Zucchini Slice
Write Things Down!


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I have a very strong visual sense of how things should look and I love to plan. Put both of these traits together and you've got someone who's not very good with surprises. This can be a bit of a challenge when it comes to eco-dyeing as there are so many variables including the pots, metals, water and plants used. Relying on plants for your colours means differences depending on season and location. So far, my eco-dyeing adventures have been filled with surprises and my latest foray was no exception.

I planned to make a scarf coloured with orange leaf prints from cineria on a purple cabbage background. I was really excited by this idea as I've yet to manage a leaf print. I still don't know what that bundle (which was wrapped around a copper rod) looks like as I left it in the dye pot for four days and now it's drying out. I do know that the purple cabbage in the aluminium pot with the copper rod made a blue/grey dye. I'm completely in love with the colour and fervently hope I can recreate it. 

I often have trouble letting go of my expectations and plans but this time was different. The surprise was a welcome one as I actually preferred the colour the pot created to the colour I had imagined. And on the other scarf I dyed, I finally got a leaf print. HOORAY! I was so excited when I unrolled the bundle, peeled back the eucalyptus leaf and saw a print. To make things interesting, I have no idea what tree the leaves were from as they were random leaves I found on the ground. I love the idea of doing more eco-dyeing outdoors and using whatever is to hand at that moment in time to capture the season, the light and my mood.

For those of you interested in the bundles:- My first bundle had acacia pods, wattle blossoms, wattle leaves and cineria leaves scattered over it. I wrapped it around a copper rod and put it in an aluminium pot filled with chopped purple cabbage. It's still curing. I'm being patient by putting it in the laundry sink, closing the door and pretending it's not there! The second bundle which I have unwrapped had random eucalyptus leaves, acacia pods, wattle blossom. It was also wrapped around a copper rod and put into a steel pot with cineria and eucalyptus leaves.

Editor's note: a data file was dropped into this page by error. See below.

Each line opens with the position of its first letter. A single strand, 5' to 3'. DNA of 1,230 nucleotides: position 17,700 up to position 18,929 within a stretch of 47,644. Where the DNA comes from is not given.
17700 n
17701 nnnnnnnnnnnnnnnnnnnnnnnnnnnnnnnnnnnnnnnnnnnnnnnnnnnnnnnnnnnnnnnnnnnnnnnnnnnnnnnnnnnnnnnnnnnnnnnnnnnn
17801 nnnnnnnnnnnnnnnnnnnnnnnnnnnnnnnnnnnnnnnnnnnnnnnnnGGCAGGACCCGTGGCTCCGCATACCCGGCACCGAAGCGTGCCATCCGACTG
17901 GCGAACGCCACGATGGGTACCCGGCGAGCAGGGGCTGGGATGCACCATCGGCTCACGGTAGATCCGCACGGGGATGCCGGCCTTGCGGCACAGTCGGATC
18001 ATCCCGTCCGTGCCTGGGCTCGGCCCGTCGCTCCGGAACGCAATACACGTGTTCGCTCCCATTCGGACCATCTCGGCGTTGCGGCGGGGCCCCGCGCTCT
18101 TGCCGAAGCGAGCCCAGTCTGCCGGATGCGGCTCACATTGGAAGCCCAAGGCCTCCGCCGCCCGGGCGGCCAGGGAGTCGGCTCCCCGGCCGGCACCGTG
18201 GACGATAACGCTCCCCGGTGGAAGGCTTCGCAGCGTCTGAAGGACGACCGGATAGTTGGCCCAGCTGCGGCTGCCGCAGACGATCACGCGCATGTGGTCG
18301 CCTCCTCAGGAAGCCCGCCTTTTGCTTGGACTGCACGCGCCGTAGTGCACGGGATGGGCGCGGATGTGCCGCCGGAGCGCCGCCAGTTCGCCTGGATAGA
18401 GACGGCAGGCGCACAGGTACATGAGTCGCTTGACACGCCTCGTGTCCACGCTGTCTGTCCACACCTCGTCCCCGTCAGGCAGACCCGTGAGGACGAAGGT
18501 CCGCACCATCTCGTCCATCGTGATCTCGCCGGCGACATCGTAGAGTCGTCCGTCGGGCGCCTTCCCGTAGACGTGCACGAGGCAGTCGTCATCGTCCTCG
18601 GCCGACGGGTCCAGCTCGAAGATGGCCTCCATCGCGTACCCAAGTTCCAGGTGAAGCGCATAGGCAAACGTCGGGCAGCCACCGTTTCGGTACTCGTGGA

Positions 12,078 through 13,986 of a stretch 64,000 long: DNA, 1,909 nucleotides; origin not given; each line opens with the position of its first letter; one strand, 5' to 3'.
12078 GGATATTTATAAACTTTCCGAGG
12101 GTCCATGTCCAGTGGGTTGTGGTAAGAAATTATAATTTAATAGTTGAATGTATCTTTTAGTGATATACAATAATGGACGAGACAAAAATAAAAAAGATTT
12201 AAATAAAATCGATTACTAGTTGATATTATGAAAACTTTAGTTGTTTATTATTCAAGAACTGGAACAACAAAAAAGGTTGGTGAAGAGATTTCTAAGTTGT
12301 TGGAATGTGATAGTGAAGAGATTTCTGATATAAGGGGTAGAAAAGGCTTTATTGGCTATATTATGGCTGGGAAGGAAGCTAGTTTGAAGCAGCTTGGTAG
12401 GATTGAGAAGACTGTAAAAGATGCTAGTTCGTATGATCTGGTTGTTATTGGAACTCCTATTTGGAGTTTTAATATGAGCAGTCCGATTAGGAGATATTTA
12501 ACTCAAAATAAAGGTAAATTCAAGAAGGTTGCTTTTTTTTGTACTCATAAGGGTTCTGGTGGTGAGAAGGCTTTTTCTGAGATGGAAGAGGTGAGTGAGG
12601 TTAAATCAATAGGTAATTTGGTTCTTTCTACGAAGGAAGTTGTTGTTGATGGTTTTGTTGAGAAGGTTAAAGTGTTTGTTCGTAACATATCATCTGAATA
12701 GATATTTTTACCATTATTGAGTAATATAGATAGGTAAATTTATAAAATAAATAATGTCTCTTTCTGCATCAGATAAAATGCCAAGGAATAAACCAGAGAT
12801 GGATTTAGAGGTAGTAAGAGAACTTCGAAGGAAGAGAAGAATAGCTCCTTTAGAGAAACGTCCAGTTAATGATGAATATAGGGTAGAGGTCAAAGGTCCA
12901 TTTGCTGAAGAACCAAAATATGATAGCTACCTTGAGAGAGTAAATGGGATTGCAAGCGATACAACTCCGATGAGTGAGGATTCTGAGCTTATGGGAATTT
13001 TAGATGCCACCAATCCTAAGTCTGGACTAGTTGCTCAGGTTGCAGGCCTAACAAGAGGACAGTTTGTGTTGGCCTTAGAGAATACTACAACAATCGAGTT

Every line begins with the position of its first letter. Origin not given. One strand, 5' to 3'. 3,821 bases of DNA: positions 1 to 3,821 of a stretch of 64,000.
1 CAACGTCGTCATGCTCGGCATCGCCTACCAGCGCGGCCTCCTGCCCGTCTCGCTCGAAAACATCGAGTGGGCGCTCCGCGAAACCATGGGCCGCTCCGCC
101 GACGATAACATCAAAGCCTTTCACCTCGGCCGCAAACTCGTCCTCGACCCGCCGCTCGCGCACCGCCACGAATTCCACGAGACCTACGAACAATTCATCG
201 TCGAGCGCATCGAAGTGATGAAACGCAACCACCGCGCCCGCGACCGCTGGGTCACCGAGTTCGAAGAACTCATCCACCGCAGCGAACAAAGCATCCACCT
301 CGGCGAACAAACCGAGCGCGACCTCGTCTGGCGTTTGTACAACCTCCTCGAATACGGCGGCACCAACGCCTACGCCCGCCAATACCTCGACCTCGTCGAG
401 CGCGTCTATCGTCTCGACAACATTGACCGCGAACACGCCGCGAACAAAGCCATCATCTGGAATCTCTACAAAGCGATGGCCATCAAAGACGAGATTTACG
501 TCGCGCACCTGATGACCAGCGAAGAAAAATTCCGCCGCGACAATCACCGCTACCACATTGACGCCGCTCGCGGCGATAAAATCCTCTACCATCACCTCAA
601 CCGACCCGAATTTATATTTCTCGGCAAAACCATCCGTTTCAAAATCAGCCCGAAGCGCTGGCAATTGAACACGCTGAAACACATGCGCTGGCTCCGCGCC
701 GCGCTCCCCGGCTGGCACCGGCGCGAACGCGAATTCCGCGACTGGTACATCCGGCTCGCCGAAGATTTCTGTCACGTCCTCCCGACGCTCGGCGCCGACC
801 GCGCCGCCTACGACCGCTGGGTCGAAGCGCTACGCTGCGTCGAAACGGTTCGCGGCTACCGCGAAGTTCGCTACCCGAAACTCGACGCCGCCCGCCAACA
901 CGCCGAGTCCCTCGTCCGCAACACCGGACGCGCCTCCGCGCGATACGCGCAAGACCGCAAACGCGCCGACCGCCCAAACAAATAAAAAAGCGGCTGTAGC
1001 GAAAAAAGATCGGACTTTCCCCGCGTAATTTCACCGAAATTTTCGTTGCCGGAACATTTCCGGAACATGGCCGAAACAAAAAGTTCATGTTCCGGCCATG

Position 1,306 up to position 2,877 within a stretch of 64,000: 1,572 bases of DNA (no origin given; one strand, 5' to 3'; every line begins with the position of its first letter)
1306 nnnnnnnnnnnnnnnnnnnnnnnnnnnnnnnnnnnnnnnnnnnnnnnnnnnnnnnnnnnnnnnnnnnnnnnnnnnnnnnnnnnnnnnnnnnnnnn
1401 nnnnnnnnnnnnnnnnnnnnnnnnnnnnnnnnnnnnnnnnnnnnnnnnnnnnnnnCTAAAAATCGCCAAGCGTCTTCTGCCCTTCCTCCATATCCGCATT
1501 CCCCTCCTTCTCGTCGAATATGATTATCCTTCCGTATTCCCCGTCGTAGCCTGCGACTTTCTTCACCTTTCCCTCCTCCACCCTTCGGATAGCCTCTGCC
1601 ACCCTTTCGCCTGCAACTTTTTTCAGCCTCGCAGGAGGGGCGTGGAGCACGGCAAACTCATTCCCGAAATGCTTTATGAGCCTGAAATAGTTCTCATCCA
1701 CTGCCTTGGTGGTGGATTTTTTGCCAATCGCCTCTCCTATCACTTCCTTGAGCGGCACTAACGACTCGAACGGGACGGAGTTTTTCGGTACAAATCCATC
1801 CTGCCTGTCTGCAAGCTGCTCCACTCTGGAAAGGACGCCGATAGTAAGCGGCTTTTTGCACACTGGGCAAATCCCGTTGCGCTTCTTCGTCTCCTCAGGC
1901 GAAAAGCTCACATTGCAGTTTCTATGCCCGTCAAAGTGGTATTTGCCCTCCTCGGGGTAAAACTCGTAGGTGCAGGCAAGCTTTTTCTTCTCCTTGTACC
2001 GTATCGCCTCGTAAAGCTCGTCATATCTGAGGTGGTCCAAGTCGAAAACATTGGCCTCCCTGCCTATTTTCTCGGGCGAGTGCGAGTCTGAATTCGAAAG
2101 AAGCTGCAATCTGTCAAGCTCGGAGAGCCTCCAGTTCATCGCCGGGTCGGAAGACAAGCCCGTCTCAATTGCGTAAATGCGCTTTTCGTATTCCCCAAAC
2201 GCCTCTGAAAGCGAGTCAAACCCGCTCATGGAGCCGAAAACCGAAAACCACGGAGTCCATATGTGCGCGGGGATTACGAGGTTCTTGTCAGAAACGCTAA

I premordanted all the fabric with ash water then soy milk. I also soaked some of the leaves in hot water for 10 minutes or so before laying them on the fabric.

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My girls also made bundles and theirs had all sorts, rusty metal, cabbage, onion skins, cineria leaves, eucalyptus leaves etc. I love the abandon with which they craft and seeing how they put things together without lots of preconceived ideas. Their thinking is a lot freer than mine and they are a lot more experimental. I have all sorts of rules like this scarf will be all native materials, and this one will have these colours and so on. They on the other hand, grab whatever takes their fancy, scatter it over the fabric and then bundle it all up.

My oldest girl even dipped her bundle in the oxalis pot before putting it into the cabbage pot, an idea that hadn't even occurred to me. Mixing dye pots? Crazy! Crafting with other people, especially kids gives you the best ideas!

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I've got two big lessons from my latest eco-dyeing adventure. First lesson - use lots and lots of twine to wrap the bundle really tightly. That way you've more likely to get a leaf print.

Second lesson is to use lots and lots of lovely rusty metal. My inner clean freak was a little put off (okay, totally grossed out is a more accurate description!) by using old rusty metal on beautiful fabric. However, seeing Max's amazing print on paper that was wrapped around a very rusted metal can has completely changed my mind about rusty metal. Bring it on I say!

There's so many other lessons too. Persistence, anticipation, hope, curiosity and faith just to mention a few. As a craft, eco-dyeing is very rewarding and very challenging. Just like all the best things in life.